A few things about errors in the minor leagues and why they happen so often:
1. Some times it’s because the player is learning a new position and has some glaring fault that he repeats. Sometimes this can be a throwing error to first on a repeated basis; other times it can be more serious like inability to field balls cleanly within range. Both can be worked on with time, so long as the player takes the time to adjust. But trust your club’s judgment (and the judgment of scouts) on whether or not he should stick there.
1a. Some times it can be because the player is learning a different part of fielding his position and boots a ball now and again learning to adjust. This can include going for balls outside of his comfort range, working on glove-to-throwing hand transfers, moving his feet faster, working on fielding the ball a DIFFERENT way, etc. Same with 1, trust the club’s and scouts’ judgment.
2. Some times it’s because the player is a fish out of water. Changing leagues and facing harder competition can cause a learning curve for position players.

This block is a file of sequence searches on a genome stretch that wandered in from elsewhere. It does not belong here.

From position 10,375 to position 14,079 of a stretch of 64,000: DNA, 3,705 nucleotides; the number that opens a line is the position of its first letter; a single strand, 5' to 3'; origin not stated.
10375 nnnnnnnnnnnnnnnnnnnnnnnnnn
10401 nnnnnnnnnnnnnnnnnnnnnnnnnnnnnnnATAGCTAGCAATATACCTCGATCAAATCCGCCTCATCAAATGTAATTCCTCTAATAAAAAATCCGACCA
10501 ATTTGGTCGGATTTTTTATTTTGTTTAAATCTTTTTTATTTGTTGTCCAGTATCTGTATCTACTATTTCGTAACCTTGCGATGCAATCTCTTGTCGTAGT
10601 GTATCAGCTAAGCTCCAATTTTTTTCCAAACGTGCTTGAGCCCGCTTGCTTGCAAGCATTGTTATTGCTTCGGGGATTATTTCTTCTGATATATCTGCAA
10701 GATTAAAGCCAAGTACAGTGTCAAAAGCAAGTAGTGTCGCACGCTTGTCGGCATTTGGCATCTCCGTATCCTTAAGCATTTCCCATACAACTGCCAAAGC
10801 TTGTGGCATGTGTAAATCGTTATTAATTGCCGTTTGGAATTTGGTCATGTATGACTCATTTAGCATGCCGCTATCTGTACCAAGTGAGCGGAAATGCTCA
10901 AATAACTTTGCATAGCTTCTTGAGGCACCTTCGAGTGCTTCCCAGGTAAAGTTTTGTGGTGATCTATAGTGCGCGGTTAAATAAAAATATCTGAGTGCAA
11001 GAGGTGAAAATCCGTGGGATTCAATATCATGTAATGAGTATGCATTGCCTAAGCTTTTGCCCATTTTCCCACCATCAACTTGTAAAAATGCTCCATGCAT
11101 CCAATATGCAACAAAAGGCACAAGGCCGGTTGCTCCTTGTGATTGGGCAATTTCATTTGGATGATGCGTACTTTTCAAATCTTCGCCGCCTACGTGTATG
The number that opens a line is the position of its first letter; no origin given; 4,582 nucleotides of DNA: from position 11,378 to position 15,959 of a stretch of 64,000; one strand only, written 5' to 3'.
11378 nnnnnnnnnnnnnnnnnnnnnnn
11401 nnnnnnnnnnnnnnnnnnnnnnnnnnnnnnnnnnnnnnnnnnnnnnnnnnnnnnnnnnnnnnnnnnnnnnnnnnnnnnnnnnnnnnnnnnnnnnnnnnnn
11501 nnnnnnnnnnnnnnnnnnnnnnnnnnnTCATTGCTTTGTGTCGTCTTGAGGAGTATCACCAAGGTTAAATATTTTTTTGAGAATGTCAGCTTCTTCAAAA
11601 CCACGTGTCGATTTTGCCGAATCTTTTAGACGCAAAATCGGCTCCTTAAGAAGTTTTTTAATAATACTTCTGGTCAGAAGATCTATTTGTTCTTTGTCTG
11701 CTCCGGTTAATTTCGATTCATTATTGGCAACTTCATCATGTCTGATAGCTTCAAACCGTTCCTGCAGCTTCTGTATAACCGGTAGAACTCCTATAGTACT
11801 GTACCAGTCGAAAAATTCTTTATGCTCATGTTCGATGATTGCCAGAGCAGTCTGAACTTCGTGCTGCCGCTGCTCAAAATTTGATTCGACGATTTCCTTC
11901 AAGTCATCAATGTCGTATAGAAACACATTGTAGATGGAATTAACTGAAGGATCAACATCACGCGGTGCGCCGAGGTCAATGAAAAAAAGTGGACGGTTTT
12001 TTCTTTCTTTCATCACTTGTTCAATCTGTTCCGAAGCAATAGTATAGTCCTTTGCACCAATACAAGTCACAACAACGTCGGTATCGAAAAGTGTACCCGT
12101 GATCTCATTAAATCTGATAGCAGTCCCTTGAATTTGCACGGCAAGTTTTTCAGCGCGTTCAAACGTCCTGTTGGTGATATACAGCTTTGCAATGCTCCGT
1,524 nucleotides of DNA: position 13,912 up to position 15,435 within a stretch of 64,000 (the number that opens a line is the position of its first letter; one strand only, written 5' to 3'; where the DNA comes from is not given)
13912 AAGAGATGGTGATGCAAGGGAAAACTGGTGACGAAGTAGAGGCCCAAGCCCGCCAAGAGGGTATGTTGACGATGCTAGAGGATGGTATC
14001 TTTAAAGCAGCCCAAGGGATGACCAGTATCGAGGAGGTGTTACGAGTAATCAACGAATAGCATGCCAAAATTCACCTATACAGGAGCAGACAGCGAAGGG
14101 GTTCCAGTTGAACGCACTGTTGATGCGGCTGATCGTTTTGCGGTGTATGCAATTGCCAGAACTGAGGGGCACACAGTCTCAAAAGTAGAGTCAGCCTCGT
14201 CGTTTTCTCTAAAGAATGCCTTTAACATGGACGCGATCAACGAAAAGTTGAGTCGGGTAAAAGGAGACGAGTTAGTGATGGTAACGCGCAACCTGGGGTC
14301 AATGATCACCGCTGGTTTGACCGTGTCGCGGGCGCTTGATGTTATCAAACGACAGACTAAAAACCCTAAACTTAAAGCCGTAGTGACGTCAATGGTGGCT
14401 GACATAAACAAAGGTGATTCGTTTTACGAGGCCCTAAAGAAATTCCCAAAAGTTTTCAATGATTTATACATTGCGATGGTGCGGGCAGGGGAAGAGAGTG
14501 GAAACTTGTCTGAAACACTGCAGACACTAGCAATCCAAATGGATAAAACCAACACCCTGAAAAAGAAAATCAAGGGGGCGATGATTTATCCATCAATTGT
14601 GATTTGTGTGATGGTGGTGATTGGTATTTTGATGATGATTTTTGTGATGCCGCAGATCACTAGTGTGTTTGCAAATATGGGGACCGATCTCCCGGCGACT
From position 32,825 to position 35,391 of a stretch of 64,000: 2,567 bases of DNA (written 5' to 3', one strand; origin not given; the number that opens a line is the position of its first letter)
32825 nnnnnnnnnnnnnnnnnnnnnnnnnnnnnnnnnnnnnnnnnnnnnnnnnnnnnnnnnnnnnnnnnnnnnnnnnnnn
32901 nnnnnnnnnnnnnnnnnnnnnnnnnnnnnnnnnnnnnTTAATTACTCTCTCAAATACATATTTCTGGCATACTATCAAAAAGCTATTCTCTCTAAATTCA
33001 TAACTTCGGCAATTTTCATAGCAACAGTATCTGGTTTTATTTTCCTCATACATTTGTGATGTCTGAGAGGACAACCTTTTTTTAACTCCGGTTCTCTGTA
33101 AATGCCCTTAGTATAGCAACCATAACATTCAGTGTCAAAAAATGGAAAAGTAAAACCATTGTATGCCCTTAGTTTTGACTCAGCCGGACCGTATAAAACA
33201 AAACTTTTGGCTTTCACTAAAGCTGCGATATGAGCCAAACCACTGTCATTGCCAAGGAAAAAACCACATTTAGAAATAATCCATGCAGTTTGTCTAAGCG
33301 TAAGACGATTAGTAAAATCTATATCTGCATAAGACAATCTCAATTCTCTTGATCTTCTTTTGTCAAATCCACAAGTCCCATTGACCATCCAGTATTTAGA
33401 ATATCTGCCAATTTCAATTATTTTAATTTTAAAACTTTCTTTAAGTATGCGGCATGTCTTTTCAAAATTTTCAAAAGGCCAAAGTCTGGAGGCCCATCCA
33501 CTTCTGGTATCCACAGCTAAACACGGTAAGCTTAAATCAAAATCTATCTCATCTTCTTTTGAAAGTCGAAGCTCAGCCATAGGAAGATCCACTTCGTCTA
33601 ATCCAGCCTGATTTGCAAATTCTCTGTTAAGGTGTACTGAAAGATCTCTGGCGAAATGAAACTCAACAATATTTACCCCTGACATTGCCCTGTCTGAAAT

3. Some times it’s because the player isn’t fit for the position and the team wants to try and prepare him for the position anyway.
1. The Orioles’ Josh Bell. While there was talk of moving him off third base when he was traded from the Dodgers (he put up 38 errors in 2007), he worked hard to make his defense at 3B average and later above-average. His bat on the other hand is not so good.
1a. The Dodgers’ Dee Gordon has had 30+ errors almost every year in his minors career, but because he has superior range and worked on fielding the ball smoother, he was a major league short stop.
2. I got nothing.
3. The Pirates’ Pedro Alvarez. Similar to Bell, there was talk of moving him off first, but because he lacked the range and was called “lazy”. The Pirates decided to keep him at 3B though for whatever reason.
Looking at stats in the minors is an OK way to get to know your team’s prospects, but expectations have to be tempered when looking at stats.